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September 19, 2016

What were your favorite books as a child? Did you stay up late imagining the fantastical worlds of A Wrinkle in Time or Bridge to Terabithia? Did you scare yourself silly courtesy of Stephen King or Edgar Allen Poe? Maybe you laughed your head off at The Cat in the Hat, or cried your eyes out at Where the Red Fern Grows.

Whatever books you loved, there’s a good chance your local libraries helped put them in your hands. Libraries make indispensable partners for educators because they provide support as children build literacy skills and develop a love of reading. We hope you’ll participate in the American Library Association’s Library Card Sign-up Month. Help children in your program find their local libraries, and encourage them and their families to get library cards today!

Libraries also support the free Open eBooks program. This piece of the White House ConnectED Initiative starts with educators, program leaders and librarians who work with in-need youth. These adults can register free; then, every child in the program can get a personal access code to download up to 10 eBooks at a time.



June 14, 2016

Help students hold on to their literacy skills by trying some or all of these easy tips:

During a summer program:

- Build literacy into your summer program. For example, if your curriculum has a STEM focus, use the Y4Y STEM Vocabulary Builder. It can help students learn math and science language and reinforce understanding of the concepts. Get other ideas from the Literacy Everywhere tool.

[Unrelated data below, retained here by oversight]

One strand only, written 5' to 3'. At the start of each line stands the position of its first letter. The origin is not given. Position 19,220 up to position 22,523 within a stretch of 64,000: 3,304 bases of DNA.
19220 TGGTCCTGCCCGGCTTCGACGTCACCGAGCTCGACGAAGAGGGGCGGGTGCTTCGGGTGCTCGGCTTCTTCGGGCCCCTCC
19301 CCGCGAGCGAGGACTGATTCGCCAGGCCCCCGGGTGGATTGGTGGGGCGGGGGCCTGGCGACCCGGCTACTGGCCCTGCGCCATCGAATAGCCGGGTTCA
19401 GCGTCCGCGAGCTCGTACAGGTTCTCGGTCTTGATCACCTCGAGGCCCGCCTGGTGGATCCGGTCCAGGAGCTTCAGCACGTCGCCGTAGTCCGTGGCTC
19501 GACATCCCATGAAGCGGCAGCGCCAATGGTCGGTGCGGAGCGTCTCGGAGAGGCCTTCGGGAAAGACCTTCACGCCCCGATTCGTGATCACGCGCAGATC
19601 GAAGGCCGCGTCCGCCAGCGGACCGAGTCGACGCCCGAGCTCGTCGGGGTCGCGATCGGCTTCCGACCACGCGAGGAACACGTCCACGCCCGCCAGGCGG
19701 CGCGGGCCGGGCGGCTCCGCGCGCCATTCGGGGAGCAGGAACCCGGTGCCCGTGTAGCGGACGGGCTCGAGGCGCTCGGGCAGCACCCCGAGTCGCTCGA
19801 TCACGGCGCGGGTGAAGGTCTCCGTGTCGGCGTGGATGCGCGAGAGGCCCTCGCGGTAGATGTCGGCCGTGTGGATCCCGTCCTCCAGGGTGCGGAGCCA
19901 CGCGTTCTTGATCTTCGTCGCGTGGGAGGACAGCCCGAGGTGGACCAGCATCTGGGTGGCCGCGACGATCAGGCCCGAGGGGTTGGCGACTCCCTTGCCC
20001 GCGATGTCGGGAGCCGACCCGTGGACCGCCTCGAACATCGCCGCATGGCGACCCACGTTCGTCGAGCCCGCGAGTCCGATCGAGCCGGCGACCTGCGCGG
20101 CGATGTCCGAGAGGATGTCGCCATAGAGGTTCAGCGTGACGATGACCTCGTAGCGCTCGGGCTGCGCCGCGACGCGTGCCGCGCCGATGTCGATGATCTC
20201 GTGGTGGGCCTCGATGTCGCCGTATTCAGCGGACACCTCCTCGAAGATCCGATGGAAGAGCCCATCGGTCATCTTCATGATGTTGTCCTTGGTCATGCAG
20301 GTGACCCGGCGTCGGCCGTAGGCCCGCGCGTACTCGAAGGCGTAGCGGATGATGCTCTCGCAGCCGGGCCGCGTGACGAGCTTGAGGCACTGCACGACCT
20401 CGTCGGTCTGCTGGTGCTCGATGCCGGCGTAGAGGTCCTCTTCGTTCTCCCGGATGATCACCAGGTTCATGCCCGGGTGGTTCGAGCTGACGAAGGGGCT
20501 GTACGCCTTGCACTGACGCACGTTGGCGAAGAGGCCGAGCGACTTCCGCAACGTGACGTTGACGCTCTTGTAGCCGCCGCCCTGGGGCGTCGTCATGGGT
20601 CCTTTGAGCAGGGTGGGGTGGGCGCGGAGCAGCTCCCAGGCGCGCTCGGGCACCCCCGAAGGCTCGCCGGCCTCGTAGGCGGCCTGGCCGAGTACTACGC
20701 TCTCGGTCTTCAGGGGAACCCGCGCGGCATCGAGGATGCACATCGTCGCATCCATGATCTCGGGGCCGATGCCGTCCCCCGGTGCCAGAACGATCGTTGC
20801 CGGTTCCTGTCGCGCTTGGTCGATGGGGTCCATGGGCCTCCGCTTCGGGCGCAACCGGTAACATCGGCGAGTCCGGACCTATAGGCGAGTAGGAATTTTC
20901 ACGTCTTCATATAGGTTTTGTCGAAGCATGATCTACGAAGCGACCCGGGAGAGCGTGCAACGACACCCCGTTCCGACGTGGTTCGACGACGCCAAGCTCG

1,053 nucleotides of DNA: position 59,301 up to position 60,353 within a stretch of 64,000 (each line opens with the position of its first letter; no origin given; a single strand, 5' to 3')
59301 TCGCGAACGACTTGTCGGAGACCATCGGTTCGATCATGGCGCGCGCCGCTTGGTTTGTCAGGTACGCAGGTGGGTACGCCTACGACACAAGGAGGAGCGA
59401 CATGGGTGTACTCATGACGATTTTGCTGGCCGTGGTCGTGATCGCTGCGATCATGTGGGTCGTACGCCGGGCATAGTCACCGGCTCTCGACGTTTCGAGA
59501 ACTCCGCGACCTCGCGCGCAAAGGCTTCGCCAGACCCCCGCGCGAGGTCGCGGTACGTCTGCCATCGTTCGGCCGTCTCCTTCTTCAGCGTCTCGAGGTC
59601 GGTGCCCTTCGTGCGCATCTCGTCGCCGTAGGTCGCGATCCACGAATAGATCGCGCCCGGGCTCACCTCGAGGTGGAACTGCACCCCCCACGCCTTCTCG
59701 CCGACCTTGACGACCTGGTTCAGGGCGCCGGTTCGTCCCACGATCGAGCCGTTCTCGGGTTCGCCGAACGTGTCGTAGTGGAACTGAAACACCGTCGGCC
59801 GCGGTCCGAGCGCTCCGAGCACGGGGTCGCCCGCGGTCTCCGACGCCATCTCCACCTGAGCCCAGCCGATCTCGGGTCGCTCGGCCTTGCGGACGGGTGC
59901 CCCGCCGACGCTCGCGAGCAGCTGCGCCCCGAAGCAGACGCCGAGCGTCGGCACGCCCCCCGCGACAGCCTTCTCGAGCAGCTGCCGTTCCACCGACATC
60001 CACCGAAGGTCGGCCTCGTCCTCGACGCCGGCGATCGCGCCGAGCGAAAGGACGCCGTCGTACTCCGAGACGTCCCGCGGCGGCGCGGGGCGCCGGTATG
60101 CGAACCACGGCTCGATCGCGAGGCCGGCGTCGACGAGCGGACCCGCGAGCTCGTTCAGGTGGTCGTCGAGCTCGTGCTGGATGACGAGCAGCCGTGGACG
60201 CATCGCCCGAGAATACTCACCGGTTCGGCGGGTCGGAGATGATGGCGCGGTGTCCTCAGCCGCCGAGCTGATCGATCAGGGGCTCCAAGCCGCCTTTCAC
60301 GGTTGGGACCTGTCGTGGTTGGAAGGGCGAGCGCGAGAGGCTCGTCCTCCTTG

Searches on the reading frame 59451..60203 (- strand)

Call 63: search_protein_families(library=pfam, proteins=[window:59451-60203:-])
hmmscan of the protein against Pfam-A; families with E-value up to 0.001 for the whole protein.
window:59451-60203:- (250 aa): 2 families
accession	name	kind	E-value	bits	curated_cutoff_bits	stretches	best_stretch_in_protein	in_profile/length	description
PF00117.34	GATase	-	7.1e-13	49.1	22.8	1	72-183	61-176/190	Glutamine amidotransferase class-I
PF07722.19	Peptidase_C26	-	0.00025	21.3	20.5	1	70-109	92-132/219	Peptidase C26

- During one day of the program, hold a “book swap.” Invite everyone to bring used books and take different ones home.

Outside a summer program:

- Hold a family literacy event. Use this Y4Y checklist to help you organize.

- Enlist family members to lead read-alouds several times a week. One way to structure this is with a “family book review” activity. Learn about it on the Reaching Out to Families tool. 

- Partner with your local public library to help students sign up for library cards. Families get free access to books (including digital ones that download to a tablet or computer) and a professional librarian to help readers select ones they’ll enjoy.

- Find a local partner to help you send books home to your students and their family members.

For more ideas, visit Read Where You Are and keep learning alive all summer long!